In addition, the Tea Party has dragged the policy conversation to the right. Despite its harm to the economy, spending cuts have been a prime goal of the Tea Party and big business. The Chamber knows that if it the government doesn’t cut spending significantly, it will be forced to raise taxes on the rich. Even if the austerity hurts the economy in the short-term, it’s an acceptable cost in order to keep taxes low in the long-term. More than any other constituency, the Tea Party is responsible for the laser-like focus on deficit reduction. The members most committed to cutting spending are the ones who are most conservative.

This gives Republicans little reason to challenge or turn against the Tea Party. But this alliance is not unbreakable. If the Tea Party begins pursuing strategies that actively harm and set back the goals of big business, it could cause them to rethink their support of conservative candidates. The main way this happens is if the Tea Party’s tactics endanger the GOP’s majority in the House. The government shutdown and debt ceiling brinksmanship have sent approval of the Republican Party to historic lows. Yet, thanks to gerrymandering, Republican districts are mostly safe. It’s still highly unlikely that Democrats take back the House. But if that becomes more likely, big business could start pushing for more mainstream Republican candidates, especially in competitive districts where a Tea Partier faces a moderate challenger in the primary,

It’s tough to imagine a situation where the Tea Party’s tactics become so extreme so as to directly put the business community’s goals at risk. Is there anything the Tea Party could do that would result in higher taxes or increased regulation? The debt ceiling is the one area where the Tea Party could put the economy at risk, but Boehner was never going to allow us to default. It wasn’t going to happen and big business knew it. They weren’t scared of Cruz and Co.’s tactics, because they always knew that Boehner was bluffing. Indeed, the only risk the business community sees in the Tea Party is that its radical stances could alienate so much of the electorate that Democrats take back the House and enact a string of liberal policies. Until that becomes a real possibility though, don’t expect big business to break off from the Tea Party. It’s way too valuable a partnership for them.

The Trouble Securing the GOP Nomination for Senate Republicans

Ed Kilgore, Josh Marshall and Kevin Drum each had posts today basically declaring Marco Rubio’s (R-FL) 2016 presidential aspirations dead after immigration reform has stalled in the house. Marshall says so defiantly. Kilgore believes that, after “settling” for candidates that were too moderate in 2008 and 2012, the Republican base will stay away from Rubio in ’16. Drum agrees, but adds that Rubio is young and has potential in 2020 and 2024.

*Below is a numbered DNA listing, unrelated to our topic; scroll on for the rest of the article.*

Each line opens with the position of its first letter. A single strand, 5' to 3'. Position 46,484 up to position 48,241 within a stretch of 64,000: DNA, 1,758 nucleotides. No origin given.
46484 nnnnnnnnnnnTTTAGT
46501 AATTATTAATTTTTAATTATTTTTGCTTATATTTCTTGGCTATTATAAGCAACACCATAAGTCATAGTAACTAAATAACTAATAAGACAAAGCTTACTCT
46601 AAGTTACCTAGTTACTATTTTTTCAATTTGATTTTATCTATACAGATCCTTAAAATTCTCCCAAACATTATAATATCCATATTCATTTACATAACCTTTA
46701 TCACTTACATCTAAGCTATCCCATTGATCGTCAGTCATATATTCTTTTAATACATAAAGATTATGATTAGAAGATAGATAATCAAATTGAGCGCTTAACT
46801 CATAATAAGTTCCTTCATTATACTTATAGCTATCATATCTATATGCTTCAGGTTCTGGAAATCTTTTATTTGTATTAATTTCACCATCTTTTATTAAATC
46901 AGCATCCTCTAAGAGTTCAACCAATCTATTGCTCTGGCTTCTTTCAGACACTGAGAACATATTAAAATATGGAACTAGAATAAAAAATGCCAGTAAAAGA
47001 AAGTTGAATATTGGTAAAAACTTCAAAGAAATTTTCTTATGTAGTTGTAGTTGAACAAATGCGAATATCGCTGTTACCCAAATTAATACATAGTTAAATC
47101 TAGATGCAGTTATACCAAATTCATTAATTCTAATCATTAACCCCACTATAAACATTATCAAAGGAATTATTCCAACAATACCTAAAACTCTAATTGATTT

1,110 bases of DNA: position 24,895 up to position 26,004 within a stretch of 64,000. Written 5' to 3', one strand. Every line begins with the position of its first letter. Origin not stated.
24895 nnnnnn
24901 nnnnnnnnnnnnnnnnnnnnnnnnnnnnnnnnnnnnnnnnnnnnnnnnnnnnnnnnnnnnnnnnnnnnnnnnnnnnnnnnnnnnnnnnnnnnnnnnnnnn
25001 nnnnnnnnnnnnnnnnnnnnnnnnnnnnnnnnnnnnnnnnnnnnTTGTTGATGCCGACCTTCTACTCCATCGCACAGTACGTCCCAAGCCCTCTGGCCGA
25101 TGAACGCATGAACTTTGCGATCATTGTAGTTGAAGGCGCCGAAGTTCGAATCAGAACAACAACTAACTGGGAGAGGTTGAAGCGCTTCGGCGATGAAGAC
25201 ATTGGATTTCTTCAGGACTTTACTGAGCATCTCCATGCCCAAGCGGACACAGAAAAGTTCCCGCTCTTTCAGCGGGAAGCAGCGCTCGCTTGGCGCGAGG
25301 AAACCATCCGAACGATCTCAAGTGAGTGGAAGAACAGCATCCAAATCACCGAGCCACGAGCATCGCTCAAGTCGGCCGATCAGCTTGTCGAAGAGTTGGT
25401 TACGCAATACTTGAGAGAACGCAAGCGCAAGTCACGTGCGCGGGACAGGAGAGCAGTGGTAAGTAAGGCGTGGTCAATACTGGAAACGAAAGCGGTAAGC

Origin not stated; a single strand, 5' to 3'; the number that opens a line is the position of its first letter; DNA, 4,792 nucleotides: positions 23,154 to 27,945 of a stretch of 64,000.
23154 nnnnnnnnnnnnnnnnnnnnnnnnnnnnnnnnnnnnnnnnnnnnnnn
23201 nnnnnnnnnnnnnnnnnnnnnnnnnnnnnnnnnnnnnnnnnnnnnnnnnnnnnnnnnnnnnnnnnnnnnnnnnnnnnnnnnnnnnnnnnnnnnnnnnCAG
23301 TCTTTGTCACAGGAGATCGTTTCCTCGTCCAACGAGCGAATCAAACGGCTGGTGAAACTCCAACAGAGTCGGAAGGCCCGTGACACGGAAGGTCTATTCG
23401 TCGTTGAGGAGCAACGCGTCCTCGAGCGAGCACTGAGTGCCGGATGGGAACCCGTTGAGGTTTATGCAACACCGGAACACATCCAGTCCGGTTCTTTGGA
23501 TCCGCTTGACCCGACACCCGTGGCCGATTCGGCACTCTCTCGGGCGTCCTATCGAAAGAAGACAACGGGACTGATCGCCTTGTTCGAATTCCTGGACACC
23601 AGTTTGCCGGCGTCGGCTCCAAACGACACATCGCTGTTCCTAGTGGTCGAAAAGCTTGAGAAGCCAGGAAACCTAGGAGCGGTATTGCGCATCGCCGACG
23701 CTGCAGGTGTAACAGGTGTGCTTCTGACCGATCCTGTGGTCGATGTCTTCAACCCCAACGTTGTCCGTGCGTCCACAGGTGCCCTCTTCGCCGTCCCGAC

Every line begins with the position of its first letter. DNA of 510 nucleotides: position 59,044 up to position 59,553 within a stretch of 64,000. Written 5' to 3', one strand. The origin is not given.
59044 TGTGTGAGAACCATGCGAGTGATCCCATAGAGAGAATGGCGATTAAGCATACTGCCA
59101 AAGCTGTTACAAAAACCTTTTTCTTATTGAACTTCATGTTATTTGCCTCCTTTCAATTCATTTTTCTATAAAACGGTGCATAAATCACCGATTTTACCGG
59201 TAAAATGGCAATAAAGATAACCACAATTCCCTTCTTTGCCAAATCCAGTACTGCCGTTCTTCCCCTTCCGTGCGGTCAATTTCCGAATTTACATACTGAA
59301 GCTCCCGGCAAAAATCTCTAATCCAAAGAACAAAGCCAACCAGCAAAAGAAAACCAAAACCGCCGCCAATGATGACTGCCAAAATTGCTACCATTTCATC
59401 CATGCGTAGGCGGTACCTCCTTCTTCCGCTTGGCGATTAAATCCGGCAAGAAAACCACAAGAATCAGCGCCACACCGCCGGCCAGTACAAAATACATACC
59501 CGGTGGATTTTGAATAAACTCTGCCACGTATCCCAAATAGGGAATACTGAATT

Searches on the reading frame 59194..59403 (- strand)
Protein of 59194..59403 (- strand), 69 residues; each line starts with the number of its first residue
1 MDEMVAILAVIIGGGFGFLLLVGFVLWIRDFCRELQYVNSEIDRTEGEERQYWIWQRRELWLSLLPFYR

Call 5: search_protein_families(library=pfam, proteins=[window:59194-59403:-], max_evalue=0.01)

I agree with all of that, but I want to expand the scope of this beyond just Rubio. Every senator with presidential aspirations – from Rubio to Ted Cruz (R-TX) to Rand Paul (R-KY) – is going to face the same critique from the general public: you haven’t done anything.

8566788436_2130188b6a_o
Rubio’s 2016 presidential chances are falling.

It’s well known that Americans disapprove of Congress by large numbers. They also blame both sides for the gridlock, although the GOP gets slightly more of the blame in most polls. This presents a big problem for Republican presidential candidates over the next couple of years. How can they continue obstructing the Senate without continuing to seem like they’re the ones to blame? Rubio has seen over the past few weeks what happens when a senator steps across the aisle and tries to accomplish anything. Whatever passes the Senate is unacceptable to House Republicans, who are content to let the legislation die. Now Rubio faces the wrath of the base without anything to show moderates or Hispanics. That’s why Kilgore, Marshall and Drum have dug a grave for his 2016 presidential ambitions.

But Paul and Cruz are going to be expected to do more than shoot down every piece of legislation. Dave Weigel summed up Cruz’s six month in office today and his only accomplishments are disrupting lawmaking:

“That’s the story of Ted Cruz’s strategic acumen in the Senate. The paradox is that the theatrics that completely backfire in D.C. are embraced by activists in the bright world outside.”

We’re only six months into Cruz’s Senate career and it’s easy to rouse the base by refusing to compromise at the beginning. But at some point, most voters are going to want to see Cruz actually try to pass a law. The current Ted Cruz could certainly win the Republican primary, but he wouldn’t have a chance in the general election, because he won’t appeal to independents whatsoever. Three and a half more years of obstruction will just turn them off more.

That’s Republican senators’ problem: anyone in Congress will have trouble winning an election in 2016. It’s a lose-lose proposition for Republican Senators. If you support major legislation, help it get passed with bipartisan support and thus prove to moderates you’re willing to compromise, then the House will kill the bill (preventing you from taking credit), the Tea Party will withdraw their support and you will lose in a Republican primary. If you don’t support any legislation and just spend time arguing against all proposed policies, then independents will see you as an obstructionist who can’t govern. You’ll have Tea Party support, but moderate Republicans will be wary of your electability. If you do survive a primary, the Democratic candidate (likely Hilary Clinton) will beat you in the general election.

Rubio will top the list of 2016 Republican presidential candidates if immigration reform passes, but it’s unlikely it will. He took option one and lost. Cruz and Paul are eventually going to have to make a decision as well. Will they contribute to any policymaking and attempt to endear themselves to independents looking for compromise? Can they find a piece of legislation that is worth risking Tea Party support? Or will they continue to obstruct everything in the Senate, fight for support of the base and worry about pivoting in the future? That’s what makes any Republican congressman’s presidential campaign (pre-campaign in this case) so challenging. Anyone from the Senate faces structural political challenges that are nearly impossible to overcome. Rubio has already been taken down by them. Who will be next?